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When Anxiety Makes Your Brain Your Biggest Bully


I’m constantly at war with my brain and it is exhausting to say the least. On my bad days, my brain is an all-consuming bully. It taunts me, intimidates me and engulfs my mind with “what ifs” or negative thinking that hurts me. My therapist calls it “stinking thinking” — and yes, it sure stinks. Sometimes, I’m so tired that I don’t have the energy to listen to the inner voice that questions my decisions. My brain is my biggest bully. It kicks me when I’m already down. It prevents me from doing things I want to do. It doesn’t let me trust and love people the way I want to. But most importantly, it prevents me from loving myself.

Every day I wake up wondering how I’ll feel that day. It’s frustrating to have to ask myself, What will my brain tell me today? It’s so unfair. It’s an awful feeling to think your brain hates you. My brain makes me question if I even deserve to be happy. During the seldom days I’m feeling a glimpse of relief and joy, it’s as if my brain says, “OK, you’ve had your fun. It’s time to come back to reality.”

Newsflash: I want positivity and joy to be my reality. I strive for that so much.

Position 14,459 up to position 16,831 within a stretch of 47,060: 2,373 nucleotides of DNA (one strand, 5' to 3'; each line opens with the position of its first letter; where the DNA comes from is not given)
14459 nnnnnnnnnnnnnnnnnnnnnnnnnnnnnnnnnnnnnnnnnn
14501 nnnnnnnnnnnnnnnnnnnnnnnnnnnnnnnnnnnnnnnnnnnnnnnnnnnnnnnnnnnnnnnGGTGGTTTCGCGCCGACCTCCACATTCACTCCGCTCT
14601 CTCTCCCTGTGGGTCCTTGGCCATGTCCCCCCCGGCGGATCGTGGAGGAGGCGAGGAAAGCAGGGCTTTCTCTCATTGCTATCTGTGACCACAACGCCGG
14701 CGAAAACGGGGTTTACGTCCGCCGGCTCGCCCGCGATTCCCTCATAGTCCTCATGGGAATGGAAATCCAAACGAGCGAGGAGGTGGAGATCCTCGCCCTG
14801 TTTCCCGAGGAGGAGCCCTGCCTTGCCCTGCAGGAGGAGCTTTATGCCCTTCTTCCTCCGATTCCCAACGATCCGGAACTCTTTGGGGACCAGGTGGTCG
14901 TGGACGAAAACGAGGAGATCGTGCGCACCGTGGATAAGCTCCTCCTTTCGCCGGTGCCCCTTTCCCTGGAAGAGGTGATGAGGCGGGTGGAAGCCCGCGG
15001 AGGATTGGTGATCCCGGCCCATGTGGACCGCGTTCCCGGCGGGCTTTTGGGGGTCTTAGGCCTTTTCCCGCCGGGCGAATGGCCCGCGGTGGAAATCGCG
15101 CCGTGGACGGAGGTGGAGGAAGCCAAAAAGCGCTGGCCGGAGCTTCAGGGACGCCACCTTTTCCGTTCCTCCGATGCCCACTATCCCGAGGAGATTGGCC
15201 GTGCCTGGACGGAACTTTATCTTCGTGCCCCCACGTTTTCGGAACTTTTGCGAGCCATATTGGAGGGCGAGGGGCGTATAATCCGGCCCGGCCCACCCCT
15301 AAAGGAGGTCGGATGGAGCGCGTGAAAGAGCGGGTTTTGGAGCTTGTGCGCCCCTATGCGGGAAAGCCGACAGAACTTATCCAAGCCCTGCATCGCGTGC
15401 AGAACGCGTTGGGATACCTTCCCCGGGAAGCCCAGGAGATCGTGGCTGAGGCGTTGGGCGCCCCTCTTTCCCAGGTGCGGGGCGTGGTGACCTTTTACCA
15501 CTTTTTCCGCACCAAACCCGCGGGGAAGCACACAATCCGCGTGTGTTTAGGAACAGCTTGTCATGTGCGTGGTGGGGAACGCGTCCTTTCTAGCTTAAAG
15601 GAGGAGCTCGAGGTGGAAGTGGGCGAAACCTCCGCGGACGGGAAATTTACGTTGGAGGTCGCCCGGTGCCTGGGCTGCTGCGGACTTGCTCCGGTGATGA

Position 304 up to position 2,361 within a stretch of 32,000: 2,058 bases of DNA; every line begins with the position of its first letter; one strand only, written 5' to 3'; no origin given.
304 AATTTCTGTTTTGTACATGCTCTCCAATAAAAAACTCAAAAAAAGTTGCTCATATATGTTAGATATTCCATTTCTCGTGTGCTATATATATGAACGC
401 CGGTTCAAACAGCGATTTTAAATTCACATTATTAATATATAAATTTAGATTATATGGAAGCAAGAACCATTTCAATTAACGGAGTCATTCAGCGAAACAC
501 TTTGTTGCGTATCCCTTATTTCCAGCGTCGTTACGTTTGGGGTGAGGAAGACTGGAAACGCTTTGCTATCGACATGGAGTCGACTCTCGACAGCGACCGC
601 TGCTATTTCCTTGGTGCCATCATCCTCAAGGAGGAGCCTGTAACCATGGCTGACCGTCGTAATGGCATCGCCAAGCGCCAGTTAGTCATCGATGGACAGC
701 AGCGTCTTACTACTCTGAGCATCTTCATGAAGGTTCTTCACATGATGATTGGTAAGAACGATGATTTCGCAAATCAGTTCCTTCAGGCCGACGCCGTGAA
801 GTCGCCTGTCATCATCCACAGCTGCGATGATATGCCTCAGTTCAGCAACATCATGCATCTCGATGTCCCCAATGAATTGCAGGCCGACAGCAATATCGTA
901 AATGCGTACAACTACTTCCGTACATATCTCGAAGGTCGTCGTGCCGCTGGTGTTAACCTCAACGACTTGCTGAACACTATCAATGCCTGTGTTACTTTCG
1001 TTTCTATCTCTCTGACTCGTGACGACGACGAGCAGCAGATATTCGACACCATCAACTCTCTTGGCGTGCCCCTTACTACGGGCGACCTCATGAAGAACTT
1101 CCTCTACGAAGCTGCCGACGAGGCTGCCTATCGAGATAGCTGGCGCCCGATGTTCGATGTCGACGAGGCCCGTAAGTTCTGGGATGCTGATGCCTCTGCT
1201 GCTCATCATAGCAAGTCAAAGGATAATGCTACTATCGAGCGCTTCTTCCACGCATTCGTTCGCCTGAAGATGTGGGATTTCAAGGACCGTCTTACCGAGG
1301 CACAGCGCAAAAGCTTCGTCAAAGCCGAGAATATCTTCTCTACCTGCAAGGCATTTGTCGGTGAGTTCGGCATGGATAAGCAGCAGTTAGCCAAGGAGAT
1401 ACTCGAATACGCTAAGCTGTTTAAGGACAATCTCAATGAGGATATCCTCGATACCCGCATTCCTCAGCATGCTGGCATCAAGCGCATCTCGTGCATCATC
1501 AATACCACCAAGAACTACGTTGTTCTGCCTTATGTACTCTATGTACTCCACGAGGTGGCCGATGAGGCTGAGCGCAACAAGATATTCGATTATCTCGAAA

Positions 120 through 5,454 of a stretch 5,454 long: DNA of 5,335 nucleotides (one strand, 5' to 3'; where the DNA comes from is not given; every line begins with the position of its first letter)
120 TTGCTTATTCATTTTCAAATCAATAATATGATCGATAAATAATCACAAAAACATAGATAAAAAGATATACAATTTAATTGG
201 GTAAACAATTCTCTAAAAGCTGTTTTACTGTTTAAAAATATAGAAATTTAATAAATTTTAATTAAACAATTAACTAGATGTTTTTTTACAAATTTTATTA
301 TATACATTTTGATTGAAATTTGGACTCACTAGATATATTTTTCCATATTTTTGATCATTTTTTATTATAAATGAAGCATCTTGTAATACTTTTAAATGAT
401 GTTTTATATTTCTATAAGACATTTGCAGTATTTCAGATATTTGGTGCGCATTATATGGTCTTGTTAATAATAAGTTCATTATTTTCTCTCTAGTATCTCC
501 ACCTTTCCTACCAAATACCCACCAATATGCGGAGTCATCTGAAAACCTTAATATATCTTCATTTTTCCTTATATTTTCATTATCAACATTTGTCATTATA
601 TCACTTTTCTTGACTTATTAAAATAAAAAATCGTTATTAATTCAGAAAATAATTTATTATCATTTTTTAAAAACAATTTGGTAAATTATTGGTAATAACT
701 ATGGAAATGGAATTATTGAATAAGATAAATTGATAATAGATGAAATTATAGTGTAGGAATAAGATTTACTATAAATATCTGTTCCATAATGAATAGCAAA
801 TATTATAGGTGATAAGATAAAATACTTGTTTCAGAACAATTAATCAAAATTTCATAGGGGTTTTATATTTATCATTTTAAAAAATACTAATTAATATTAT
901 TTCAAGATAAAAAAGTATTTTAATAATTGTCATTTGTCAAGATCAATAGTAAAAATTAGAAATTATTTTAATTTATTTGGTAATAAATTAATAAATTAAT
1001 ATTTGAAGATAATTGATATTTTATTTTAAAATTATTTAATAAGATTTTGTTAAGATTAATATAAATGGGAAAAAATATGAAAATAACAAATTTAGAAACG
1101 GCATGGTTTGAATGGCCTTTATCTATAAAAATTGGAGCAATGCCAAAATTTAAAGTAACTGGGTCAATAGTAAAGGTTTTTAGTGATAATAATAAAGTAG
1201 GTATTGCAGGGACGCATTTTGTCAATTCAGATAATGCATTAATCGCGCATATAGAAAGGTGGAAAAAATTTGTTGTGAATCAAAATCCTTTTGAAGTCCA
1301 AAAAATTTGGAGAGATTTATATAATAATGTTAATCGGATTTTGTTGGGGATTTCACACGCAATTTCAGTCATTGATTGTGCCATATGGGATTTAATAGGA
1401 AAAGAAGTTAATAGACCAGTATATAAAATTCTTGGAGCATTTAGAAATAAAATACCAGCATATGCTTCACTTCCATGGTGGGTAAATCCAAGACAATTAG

When I realized my anxiety and negative thinking were in the way of my daily life, health and relationships, I decided to seek help and I’m so glad I did. Seeking help doesn’t mean you’re weak. Seeking help from friends, family, a therapist or medication takes a huge amount of courage and strength. I’m doing this because I know I deserve to be happy and I don’t want to struggle anymore. And for those of you who aren’t there yet, that’s OK, too. It takes time.

I’m not giving up on myself. With the right support and a lot patience, I know I will get there. My brain won’t bully me anymore. As I learn to accept and trust myself, one day, my brain and I will work together. We’ll be a team. And my brain will love me.

If you or someone you know needs help, visit our suicide prevention resources page.

If you need support right now, call the National Suicide Prevention Lifeline at 1-800-273-8255 or text “START” to 741-741.

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Thinkstock photo via Olga Pankevych.